Las Vegas -- The White House needs to seek an additional $4.1 billion in Hurricane Katrina cleanup funding before a Senate Democrat will discontinue blocking the nomination of Robert McDowell to serve on the Federal Communications Commission.
Congress has committed $60 billion-$100 billion to help the Gulf Coast recover from last summer's devastating storm, but Sen. Mary Landrieu (D-La.) is holding up about 20 nominations by President Bush, including McDowell’s, until the White House promises to fully fund the reconstruction of damaged levees in her state and across the region.
"When the president makes a formal request to Congress and actually asks Congress for what he already says in press conferences, the holds get lifted," Adam Sharp, Landrieu's communications director, told reporters here Monday at the National Association of Broadcasters convention. "It has nothing to do with telecom."
President Bush promised to provide the funding, but the White House has not agreed to back legislation that would approve the additional spending, Sharp contended.
"They have not made that commitment," he said. "What I really want to stress here is that we are not asking for anything beyond what the president has already said he wants to do."
In a somewhat secretive process, each senator may block presidential nominations without cause. Often it takes a supermajority -- 60 votes -- to overcome obstructionist maneuvers. Because the Senate has 55 Republicans, a handful of Democrats would be needed to allow McDowell to take his seat at the FCC over Landrieu's objections.
McDowell, a Washington telecommunications lawyer, was nominated in an effort to give Republicans a 3-2 majority at the FCC. The Senate Commerce Committee approved him in March shortly after a quick hearing. But McDowell's nomination has become a pawn in a post-Katrina funding dispute.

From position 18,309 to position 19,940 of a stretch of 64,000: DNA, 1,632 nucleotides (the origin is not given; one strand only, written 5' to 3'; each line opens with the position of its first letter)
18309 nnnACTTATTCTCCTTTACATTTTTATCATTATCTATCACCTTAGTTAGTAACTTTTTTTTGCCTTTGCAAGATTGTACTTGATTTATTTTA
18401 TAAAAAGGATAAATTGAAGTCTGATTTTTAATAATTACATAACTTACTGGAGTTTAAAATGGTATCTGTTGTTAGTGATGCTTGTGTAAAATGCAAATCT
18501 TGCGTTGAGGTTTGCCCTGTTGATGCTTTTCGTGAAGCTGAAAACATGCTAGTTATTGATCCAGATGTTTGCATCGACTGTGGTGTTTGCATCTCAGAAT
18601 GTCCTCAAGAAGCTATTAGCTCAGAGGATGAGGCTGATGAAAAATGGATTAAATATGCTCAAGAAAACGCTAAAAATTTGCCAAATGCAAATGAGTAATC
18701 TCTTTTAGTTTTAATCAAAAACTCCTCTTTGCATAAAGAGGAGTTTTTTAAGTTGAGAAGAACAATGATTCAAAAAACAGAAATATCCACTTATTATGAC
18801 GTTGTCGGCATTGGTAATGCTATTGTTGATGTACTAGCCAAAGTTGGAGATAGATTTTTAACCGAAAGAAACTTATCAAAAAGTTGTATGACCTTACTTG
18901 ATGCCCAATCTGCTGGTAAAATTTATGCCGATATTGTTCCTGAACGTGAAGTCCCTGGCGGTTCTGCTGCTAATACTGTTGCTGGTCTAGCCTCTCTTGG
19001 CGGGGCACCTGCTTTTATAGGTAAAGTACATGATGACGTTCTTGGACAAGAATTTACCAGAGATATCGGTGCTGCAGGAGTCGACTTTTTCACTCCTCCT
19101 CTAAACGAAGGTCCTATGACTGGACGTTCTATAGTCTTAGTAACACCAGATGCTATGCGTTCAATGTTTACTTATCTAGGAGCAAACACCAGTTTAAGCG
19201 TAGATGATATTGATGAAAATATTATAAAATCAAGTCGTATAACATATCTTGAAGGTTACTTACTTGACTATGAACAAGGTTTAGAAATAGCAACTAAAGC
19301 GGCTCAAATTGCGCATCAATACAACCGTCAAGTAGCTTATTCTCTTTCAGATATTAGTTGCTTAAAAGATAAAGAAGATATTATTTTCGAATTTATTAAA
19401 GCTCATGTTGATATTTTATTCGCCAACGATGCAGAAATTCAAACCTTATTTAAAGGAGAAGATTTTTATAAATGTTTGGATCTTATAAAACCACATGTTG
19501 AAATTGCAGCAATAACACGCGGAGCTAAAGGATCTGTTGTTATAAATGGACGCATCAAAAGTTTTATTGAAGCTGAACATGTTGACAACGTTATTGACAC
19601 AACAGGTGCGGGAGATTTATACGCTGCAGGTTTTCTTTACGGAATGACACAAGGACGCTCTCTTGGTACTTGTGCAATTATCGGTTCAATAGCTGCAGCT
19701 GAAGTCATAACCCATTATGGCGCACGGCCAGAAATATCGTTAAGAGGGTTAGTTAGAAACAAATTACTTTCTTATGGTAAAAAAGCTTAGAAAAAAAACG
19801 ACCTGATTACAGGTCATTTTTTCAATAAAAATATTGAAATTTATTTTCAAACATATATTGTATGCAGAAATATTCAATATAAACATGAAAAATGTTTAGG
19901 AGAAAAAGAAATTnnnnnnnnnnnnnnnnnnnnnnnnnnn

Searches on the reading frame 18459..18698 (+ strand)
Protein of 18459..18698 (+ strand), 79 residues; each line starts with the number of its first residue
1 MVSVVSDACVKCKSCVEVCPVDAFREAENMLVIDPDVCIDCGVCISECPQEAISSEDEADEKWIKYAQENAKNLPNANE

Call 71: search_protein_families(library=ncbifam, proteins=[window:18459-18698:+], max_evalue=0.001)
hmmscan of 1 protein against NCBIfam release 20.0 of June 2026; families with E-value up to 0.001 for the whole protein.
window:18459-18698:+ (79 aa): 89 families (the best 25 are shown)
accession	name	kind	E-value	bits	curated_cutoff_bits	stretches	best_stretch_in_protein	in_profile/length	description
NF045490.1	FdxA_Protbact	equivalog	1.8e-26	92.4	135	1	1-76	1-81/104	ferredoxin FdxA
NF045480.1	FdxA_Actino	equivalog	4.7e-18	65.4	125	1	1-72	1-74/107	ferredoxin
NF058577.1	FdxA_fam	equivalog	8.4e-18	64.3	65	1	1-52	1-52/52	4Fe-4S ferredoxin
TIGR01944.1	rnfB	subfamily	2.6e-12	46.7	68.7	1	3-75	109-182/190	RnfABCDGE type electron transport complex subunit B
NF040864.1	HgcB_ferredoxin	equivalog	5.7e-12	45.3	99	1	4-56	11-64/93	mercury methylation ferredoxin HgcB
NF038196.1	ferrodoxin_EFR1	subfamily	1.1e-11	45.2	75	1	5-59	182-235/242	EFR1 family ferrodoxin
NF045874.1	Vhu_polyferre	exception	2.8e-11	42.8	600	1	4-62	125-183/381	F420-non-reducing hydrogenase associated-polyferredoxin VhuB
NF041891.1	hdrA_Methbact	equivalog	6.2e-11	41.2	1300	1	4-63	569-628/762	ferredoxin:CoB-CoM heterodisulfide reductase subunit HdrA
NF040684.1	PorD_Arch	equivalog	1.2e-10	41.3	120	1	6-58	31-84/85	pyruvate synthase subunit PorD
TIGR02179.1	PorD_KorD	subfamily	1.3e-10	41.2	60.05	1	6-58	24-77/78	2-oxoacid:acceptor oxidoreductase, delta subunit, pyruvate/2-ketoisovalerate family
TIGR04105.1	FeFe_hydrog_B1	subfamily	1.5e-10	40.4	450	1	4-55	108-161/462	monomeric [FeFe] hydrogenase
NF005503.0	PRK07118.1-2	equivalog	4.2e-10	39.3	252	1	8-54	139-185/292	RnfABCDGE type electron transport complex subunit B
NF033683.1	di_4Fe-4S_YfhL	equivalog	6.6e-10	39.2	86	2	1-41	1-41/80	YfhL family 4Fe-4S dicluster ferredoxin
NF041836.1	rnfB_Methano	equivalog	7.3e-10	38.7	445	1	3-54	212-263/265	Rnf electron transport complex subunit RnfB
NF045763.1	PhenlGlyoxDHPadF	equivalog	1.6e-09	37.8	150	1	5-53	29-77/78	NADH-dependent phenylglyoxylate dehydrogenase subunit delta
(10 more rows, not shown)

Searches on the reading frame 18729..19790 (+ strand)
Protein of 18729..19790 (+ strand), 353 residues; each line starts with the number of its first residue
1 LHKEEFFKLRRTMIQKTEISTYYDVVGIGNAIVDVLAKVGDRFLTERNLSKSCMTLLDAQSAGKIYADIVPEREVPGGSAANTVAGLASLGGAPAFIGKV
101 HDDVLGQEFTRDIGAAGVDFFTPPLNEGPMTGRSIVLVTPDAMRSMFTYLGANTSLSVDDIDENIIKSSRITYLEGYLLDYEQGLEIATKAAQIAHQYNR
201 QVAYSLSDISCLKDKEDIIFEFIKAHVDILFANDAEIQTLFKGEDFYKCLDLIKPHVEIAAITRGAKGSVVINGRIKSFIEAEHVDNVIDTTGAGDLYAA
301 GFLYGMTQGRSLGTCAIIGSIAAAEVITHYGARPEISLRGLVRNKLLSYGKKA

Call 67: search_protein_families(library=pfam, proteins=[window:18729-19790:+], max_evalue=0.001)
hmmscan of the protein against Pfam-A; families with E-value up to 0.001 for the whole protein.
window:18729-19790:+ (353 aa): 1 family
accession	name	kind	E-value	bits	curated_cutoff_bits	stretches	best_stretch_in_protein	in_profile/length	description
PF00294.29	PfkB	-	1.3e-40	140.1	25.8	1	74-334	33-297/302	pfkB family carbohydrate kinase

Since last March, the FCC has been evenly divided 2-2 between Republicans and Democrats, hindering chairman Kevin Martin's ability to advance an agenda and process media and telecommunications mergers.
As a result of the commission's political paralysis, the $16.7 billion acquisition of Adelphia Communications Corp. by Time Warner Inc. and Comcast Corp. has languished for 324 days (as of April 25), a period of time involving a cable merger that does not have a recent precedent.
In February, the Federal Trade Commission, where Republicans hold a one-vote majority, approved the Adelphia transaction without conditions.
A few weeks ago, Time Warner chairman and CEO Richard Parsons said he was hoping that a Republican majority would emerge at the FCC before the agency acted on the Adelphia deal. A split FCC would give Democratic commissioners Michael Copps and Jonathan Adelstein the leverage to attach conditions to the cable deal, which involves the sale of 5 million subscribers.
Adelphia merger opponents, including public-interest groups and DirecTV Inc., have asked the commission to ban Comcast and Time Warner from obtaining exclusive access to regional sports networks.
Sens. Ted Stevens (R-Alaska) and Byron Dorgan (D-N.D.) recently sent the FCC a letter raising several programming-related concerns regarding the Adelphia transaction.
Sharp did not indicate whether the White House was attempting to reach a deal with Landrieu. "Our distinct hope is that we can lift these holds very soon, because we do want some certainty for the Gulf Coast," he said.